When a vendor releases software, they believe that it’s safe to use and reliable. However, this isn’t always the case. Often there are holes in the software that vendors are unaware of. These can be exploited by hackers and are known as Zero-Day attacks.
Types of Zero-Day attacks include malware, spyware, and openings in your private information. After an attack is launched, a vendor has to rush to develop and release a patch. This minimizes the damage that’s been done but for many users, it’s too little too late.
Research conducted by our partners at Symantec shows that Zero-Day attacks are increasing. In 2015 there were 54 Zero-Day vulnerabilities, which more than doubles the 24 that were found in 2014. The most attacked software is Adobe’s Flash Player. Adobe has acknowledged major vulnerabilities, as recently as June 2016 and accounted for 10 Zero-Day vulnerabilities in 2015.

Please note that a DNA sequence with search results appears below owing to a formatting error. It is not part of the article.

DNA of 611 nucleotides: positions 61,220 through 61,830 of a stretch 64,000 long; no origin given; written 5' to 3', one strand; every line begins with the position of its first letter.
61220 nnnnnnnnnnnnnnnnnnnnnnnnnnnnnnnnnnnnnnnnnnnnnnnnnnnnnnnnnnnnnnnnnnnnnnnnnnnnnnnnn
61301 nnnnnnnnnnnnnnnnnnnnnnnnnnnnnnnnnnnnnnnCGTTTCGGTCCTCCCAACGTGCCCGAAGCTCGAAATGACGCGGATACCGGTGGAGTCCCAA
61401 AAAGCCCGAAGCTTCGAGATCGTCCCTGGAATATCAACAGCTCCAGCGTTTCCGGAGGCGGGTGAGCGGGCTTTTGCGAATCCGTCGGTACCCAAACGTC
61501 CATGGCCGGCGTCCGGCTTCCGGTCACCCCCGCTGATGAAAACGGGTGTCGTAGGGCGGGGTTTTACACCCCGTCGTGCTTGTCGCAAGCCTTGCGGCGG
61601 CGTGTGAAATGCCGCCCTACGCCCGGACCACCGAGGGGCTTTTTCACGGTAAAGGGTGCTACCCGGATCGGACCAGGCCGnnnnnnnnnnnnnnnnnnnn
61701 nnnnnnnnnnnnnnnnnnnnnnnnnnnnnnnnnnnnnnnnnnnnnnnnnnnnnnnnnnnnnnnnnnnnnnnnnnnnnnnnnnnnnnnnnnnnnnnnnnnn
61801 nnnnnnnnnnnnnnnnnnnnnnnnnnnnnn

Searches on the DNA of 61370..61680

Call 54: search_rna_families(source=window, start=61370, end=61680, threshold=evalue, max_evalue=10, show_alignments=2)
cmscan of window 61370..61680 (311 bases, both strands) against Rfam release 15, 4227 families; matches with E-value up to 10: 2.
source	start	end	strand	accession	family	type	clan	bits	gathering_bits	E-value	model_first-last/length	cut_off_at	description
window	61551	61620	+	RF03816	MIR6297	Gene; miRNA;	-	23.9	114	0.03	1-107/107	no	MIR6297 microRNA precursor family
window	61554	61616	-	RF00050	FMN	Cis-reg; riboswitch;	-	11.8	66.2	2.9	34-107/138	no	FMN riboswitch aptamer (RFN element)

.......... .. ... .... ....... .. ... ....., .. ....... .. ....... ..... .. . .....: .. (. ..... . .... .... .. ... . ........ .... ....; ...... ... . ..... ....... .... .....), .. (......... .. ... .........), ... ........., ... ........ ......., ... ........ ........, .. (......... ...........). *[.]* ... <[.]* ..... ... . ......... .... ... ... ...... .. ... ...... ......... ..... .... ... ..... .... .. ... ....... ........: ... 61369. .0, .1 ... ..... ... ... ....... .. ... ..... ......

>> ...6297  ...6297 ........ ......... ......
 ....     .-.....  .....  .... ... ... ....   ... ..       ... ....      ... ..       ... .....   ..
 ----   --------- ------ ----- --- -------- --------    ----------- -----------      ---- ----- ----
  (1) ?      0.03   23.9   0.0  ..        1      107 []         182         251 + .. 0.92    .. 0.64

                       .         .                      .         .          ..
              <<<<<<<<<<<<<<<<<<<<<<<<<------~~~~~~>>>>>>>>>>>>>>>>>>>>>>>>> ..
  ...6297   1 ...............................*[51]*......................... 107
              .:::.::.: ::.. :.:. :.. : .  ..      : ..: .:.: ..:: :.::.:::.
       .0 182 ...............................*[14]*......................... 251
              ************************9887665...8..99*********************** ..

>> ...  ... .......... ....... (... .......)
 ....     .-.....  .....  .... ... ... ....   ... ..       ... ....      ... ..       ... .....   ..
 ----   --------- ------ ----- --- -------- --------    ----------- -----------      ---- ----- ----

There’s no way you can completely stop a Zero-Day attack but there are many ways you can protect yourself.
- 1.Have a secure firewall in place: Your firewall can play a critical role in protecting your PC against threats. Discuss with your IT consultant on proper configurations that are right for you.
- 2.Only use applications that are essential: The more browsers and software you use the most vulnerable you are to a Zero-Day attack. Use only the applications you need to reduce risk.
- 3.Keep current with patches: Make sure that your PC is being properly patched. If you would like to learn more about proper patch management, take a look at one of our recent newsletter articles.
- 4.Have a backup and disaster recovery option in place: Keep your data replicated, offsite and secure. Should your information be compromised, have the option to recover it.
Although attacks are increasing, the ways we can protect our data has never been stronger. If you are unsure about your preparedness for Zero-Day, or any other cyber-attack, contact your account executive today.